In concluding his representations, Mr. Chilton stated that it was disappointing to hear that the three Beighton Councillors did not take the opportunity to object or amend this site last year when they found out about it in July, nor did they take the opportunity to act at the full Council meeting on 14th December, when they had the chance to do so. He added that this whole issue could have been avoided had this happened and we could be focusing on the positives of the Local Plan rather than this site. He hoped that common sense would now prevail and suitable alternatives could be found for this development which would not compound traffic in an area where it was already suffering considerable pressure.




He wished to thank full Council for the opportunity to speak and looked forward to how we can find solutions going forward.




The four petitions were referred to Councillor Mazher Iqbal (Co-Chair of the Transport, Regeneration and Climate Policy Committee) to respond.




Councillor Iqbal said that the Council’s Labour Group believes that, not only as a council but as a city, we should be proud to celebrate the rich histories and diverse culture of the Gypsy, Roma and Traveller communities and provide traveller sites in full consultation with those communities.  He then referred to the comments made by the petitioner regarding the Beighton Ward Councillors, and stated that he had seen an email which one of the Ward Councillors had sent to local residents, in which it stated that the local Ward Councillors had not been involved in drawing up the plans regarding the proposed traveller site on Eckington Way, and that it was clear there had been an overall lack of communication and consultation from those who had put the plans together.  Councillor Iqbal firmly believed that to be a misleading statement and very unhelpful.  He reported that a cross party working group had been meeting for the past two years, comprising Councillors from all political groups on the Council, offering the opportunity for everyone to be able to put forward their point of view.  He said that the working group had worked on developing the Plan over the past two years, and that it was this Council that agreed that the Local Plan should go out for consultation and the only amendment proposed by the Liberal Democrat Group was around hot food takeaways.




Councillor Iqbal thanked the petitioners for submitting the petitions.  In relation to the petitions regarding proposed Site Allocation SES03 – land off Eckington Way - in the Draft Sheffield Plan, he reported that the proposal was to allocate 5.35 hectares of the site for Industry and 1.5 hectares as a Traveller Site.  The Draft Plan makes clear that the industrial use would be limited to those uses that can be carried out in a residential area without causing harm to the residential amenity of the area.  He stated that the Plan had not been finalised yet.  Indeed, the consultation period on the Draft Plan would close today (20th February), and the issues raised in the petitions will therefore be taken into account along with other comments submitted as part of the public consultation process.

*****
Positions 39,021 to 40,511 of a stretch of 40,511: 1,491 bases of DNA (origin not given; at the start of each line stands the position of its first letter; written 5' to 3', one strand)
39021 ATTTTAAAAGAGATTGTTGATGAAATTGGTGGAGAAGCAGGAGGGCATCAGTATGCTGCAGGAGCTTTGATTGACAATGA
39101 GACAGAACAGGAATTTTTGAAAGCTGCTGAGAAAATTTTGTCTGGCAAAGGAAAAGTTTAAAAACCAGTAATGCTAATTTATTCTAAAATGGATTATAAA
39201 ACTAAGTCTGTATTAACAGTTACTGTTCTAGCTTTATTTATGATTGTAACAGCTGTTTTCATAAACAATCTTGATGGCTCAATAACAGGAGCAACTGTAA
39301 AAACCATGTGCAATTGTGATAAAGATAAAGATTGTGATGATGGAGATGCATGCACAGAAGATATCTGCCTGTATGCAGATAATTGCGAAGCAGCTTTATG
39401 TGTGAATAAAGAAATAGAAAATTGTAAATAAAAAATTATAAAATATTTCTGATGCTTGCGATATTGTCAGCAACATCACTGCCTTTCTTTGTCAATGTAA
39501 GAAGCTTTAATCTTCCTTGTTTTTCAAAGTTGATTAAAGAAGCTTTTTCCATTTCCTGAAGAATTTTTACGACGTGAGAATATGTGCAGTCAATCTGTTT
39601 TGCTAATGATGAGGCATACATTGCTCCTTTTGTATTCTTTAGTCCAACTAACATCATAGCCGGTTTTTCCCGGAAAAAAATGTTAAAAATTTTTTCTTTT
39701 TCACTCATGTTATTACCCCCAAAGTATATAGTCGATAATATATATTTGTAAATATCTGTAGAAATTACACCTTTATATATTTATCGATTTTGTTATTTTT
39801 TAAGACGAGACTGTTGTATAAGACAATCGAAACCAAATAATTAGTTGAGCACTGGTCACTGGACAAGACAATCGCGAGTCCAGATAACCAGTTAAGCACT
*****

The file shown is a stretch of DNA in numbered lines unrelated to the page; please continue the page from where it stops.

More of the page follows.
Councillor Iqbal commented that it was clear there were significant concerns about the impact this proposal would have on already high traffic levels and congestion in the area, and he reported that further transport modelling work was being undertaken to look at the impact on traffic levels and to assess whether any adverse impacts can be adequately mitigated.




He also noted the concern of residents of Springwell Grove about the potential for any new industrial buildings to overshadow their homes.  He stated that, at this stage, it was worth highlighting to the petitioners that matters such as design, landscaping and site access would be matters to be considered as part of any subsequent planning application, but that any planning application would only follow if the allocation is confirmed in the final adopted Plan.  Officers do, however, advise that a significant environmental buffer strip would be needed as part of a detailed design to separate the housing from the proposed uses.




He wished to also emphasise that the Council has a legal duty to meet the housing needs of Gypsies and Travellers.  The Plan must provide enough land to meet future employment needs. He stated that all the issues will be reappraised in light of the consultation comments and any new evidence, and he added that an alternative site (or sites) would need to be provided if the proposed site SES03 was to be removed.




Councillor Iqbal confirmed that following the completion of the public consultation exercise on the Draft Sheffield Plan, officers will review all the comments that have been made (including the petitions) and will advise Members on whether any amendments to the Plan should be proposed.  Any amendments would be submitted to the Government alongside the Draft Sheffield Plan.  He stated that he would be happy to visit the site and meet with the petitioners following the conclusion of the public consultation exercise.




He concluded his response by stating that any proposed amendments would be considered by the Strategy and Resources Policy Committee, taking into account recommendations to be made by the Transport, Regeneration and Climate Policy Committee, and that the final decision would be taken by full Council.  Prior to then, the cross party working group will start to meet regularly again, starting in early March, to consider the issues highlighted from the consultation and to develop recommendations for consideration by the Policy Committees.